The court partially re9ected the . . depending on m:ship package.D8Ks plan was so effectively designed to evade responsibility for securities. 8ondon: /otice how concerned this method is with the separation between management and investment. and the service contract was a security> ays this is the test: =H(In investment contract for the purposes of the ecurities (ct means a contract.D8. and "<# ( portion of this initial offering is sub9ected to the risks of the enterprise. held that this was in fact an investment. 2y buying a m:ship. The clients were motivated by an investment opportunity. $s could then generate profits by getting other people to become members. 1: Did the fact that $s were supposed to do part of the work in selling m:ships mean that .awaii v. to farm their lots and sell the oranges at a profit "@# $urchasers made no effort to farm the land+ .awaii test makes it clear that not . did all Irwin !aw says: =the combination of the land sales contract. "4# (n offeree furnishes initial value to an offeror. .awaii Darket 8enter.."@# $rofits are earned solely from the efforts of the promoter or the third party "profits which are e-pected are earned by the efforts of others# (s applied to . toasters#. whereby a person invests his money in a common enterprise and is led to e-pect profits solely from the efforts of the promoter or third party.oriented finding as .owey: "4# Investors paid out money "<# The common enterprise was the farming of the lots "E# (ll e-pected .part test "referred to as the 7I B 8($IT(! T% T#.D8 was not selling securitiesJ (: /o.e. Irwin !aw says: =0hile consistent with&. these were securities. will accrue to the offeree as a result of the operation of the enterprise.(. noting that it was too rigid and introduced a new four. the deed giving title to land.> tate of .awaii 8. transaction or scheme. the .owey. and "E# The furnishing of the initial value is induced by the offerorKs promises or representations which give rise to a reasonable understanding that a valuable benefit of some kind. over and above the initial value. $rofits were to be earned at set amounts. et al. Inc. which would involve them getting different items "i. This was a very results.owey test. and "@# The offeree does not receive the right to e-ercise practical and actual control over the managerial decisions of the enterprise. "4CL4# $s could purchase m:ships in .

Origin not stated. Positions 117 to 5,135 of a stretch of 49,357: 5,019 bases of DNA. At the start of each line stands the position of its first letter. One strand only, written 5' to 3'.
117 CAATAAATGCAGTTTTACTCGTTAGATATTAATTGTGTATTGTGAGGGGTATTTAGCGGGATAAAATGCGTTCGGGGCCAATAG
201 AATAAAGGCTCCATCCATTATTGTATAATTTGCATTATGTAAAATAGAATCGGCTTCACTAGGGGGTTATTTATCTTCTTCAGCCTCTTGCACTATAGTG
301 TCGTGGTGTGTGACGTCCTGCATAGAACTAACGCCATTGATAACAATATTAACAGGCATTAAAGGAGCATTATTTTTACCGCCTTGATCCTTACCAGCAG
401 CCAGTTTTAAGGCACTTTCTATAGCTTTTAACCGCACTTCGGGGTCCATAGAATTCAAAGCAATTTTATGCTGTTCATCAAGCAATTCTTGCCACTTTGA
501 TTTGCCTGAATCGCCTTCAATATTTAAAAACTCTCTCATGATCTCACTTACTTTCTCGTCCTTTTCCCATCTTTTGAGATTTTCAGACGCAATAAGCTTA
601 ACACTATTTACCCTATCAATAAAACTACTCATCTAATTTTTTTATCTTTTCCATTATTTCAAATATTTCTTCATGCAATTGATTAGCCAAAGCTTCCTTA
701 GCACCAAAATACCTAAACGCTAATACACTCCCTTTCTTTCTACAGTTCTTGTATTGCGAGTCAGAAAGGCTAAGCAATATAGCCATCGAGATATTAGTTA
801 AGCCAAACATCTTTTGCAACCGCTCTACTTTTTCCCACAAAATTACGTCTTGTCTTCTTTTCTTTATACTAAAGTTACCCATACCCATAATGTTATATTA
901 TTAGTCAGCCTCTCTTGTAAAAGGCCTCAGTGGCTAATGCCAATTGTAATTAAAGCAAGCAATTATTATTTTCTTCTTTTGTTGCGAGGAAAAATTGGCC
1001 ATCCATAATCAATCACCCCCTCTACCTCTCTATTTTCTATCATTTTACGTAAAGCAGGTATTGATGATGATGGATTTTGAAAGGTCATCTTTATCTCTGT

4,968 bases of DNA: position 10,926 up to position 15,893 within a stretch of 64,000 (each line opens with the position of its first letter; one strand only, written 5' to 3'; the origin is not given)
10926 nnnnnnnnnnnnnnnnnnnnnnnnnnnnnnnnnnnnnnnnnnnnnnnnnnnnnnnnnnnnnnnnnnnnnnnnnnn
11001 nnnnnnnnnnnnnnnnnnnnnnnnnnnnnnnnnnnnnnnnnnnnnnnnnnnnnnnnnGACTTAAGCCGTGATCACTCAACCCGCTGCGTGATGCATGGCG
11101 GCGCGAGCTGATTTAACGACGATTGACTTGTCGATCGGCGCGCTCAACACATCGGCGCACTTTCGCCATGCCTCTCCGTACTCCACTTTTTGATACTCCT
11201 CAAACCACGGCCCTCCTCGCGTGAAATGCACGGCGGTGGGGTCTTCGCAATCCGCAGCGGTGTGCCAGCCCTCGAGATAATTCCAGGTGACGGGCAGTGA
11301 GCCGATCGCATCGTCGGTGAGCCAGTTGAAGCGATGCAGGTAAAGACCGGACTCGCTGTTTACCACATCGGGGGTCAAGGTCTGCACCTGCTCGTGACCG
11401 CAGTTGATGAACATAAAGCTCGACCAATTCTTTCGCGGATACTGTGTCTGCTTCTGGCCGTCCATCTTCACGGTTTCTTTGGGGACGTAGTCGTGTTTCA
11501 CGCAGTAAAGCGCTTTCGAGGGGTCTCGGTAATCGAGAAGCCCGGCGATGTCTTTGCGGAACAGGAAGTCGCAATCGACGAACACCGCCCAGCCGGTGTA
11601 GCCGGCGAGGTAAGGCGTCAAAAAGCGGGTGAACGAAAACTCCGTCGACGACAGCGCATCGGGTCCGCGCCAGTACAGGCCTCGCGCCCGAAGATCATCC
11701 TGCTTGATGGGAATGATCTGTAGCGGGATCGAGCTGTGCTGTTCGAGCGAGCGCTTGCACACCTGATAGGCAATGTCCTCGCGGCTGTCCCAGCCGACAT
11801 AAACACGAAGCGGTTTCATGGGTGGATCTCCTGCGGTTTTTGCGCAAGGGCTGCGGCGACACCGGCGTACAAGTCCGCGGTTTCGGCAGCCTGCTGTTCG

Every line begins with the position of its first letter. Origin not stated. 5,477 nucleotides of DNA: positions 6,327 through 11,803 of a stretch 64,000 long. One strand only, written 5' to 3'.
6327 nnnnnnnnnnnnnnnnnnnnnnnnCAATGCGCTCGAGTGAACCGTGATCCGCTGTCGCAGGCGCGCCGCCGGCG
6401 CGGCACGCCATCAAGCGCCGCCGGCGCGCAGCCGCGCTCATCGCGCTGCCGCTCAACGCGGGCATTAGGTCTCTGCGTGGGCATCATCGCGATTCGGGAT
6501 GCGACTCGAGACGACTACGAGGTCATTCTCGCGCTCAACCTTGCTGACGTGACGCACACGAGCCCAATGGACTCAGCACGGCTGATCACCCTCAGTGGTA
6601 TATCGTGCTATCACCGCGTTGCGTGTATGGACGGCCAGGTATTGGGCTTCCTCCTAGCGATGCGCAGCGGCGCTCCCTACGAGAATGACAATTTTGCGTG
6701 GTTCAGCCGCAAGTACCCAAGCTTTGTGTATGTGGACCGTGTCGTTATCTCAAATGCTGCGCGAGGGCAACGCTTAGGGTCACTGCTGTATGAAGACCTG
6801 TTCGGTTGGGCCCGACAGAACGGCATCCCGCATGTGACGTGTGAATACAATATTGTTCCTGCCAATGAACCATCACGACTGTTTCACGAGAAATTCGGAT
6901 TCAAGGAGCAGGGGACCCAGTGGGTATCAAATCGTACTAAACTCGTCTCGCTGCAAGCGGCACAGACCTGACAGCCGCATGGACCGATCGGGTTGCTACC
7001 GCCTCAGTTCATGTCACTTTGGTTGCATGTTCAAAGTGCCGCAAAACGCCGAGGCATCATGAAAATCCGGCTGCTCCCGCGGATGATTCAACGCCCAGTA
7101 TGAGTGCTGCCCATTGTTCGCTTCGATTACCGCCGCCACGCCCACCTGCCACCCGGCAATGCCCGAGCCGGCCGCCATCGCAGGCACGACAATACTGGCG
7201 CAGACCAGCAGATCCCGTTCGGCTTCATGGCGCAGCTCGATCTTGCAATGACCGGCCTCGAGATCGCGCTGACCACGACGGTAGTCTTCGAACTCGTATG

concerning itself with the goal of the legislature "investor protection.owey test literally would likely have resulted in the finding that there was no security&To get around this difficulty. DI TI/8TI6/: whereas everyone involved in . $urchasers in effect acquired an option to purchase silver whenever they wanted "and would have to pay the remainder if bought on margin# provided $88 had received @F hour notice. or could simply make a down payment of only EN percent. to which the 8ourt in Jenson alluded.6!I TI TI8 approach. The court here waters down the test element significantly. those essential managerial efforts which affect the failure or success of the enterprise. applying the .> In finding that the interests were indeed investment contracts.> $acific 8oast 8oin %-change of 8anada v.> Doreover. 8lear theory is that this an investment scheme with futures overtone. Investors have choice to either buy a legit bag for full price. whether the efforts made by those other than the investor are the undeniably significant ones.all of the =initial value> needs to be sub9ected to the risks of the enterprise. that is the ongoing business capacity of D to stay in business. here they find that everyone is interested in making money "note that this is a much lesser e-ample of commonality as some bought silver for the sake of owning silver#.owever. The court holds that a strict test approach does not best protect investors. by requiring only that the purchaser have no =practical and actual control> over management decisions. !askin notes that D assumes serious risk here "ensuring it has enough silver to meet its needs#. =a good hedge against inflation.owey was involved for a common reason.> . D emphasi?es its e-pert knowledge of silver market. !askin says that the business of ensuring assets are managed appropriately is not enough to say that the money is at risk for the investors and that while there is a fi-ing of base price. when it is the market that determines profitability and not the promoter. Irwin !aw says: =The $88 turned on whether the interests sold by $88% constituted Tinvestment contracts. and when necessary to enter the futures market. there is a dependence on the e-pertise of the offeror to guarantee a profit for all concerned parties. . 6ntario " ecurities 8ommission# 4CLF 88 D sells options to buy bags of silver coins to investors. The ma9ority in this case adopts a . =I do not see any controlling factor in managerial effort. !ike Hawaii. which is obvious where sellers are doing margin transactions#. the 88 purported to adopt the .owey test. It also sidesteps the problem created by Howey’s requirement that the purchaser be led to e-pect profits =solely> from the efforts of a third party. the 88 accepted a modification of the word =solely> stating: =0e adopt a more realistic test.> The court further amends =common enterprise>: 8ommon means between investors and promoters+ not among investors themselves !askinKs Dissent !askin feels that this is not a security. D holds out bags as good investment.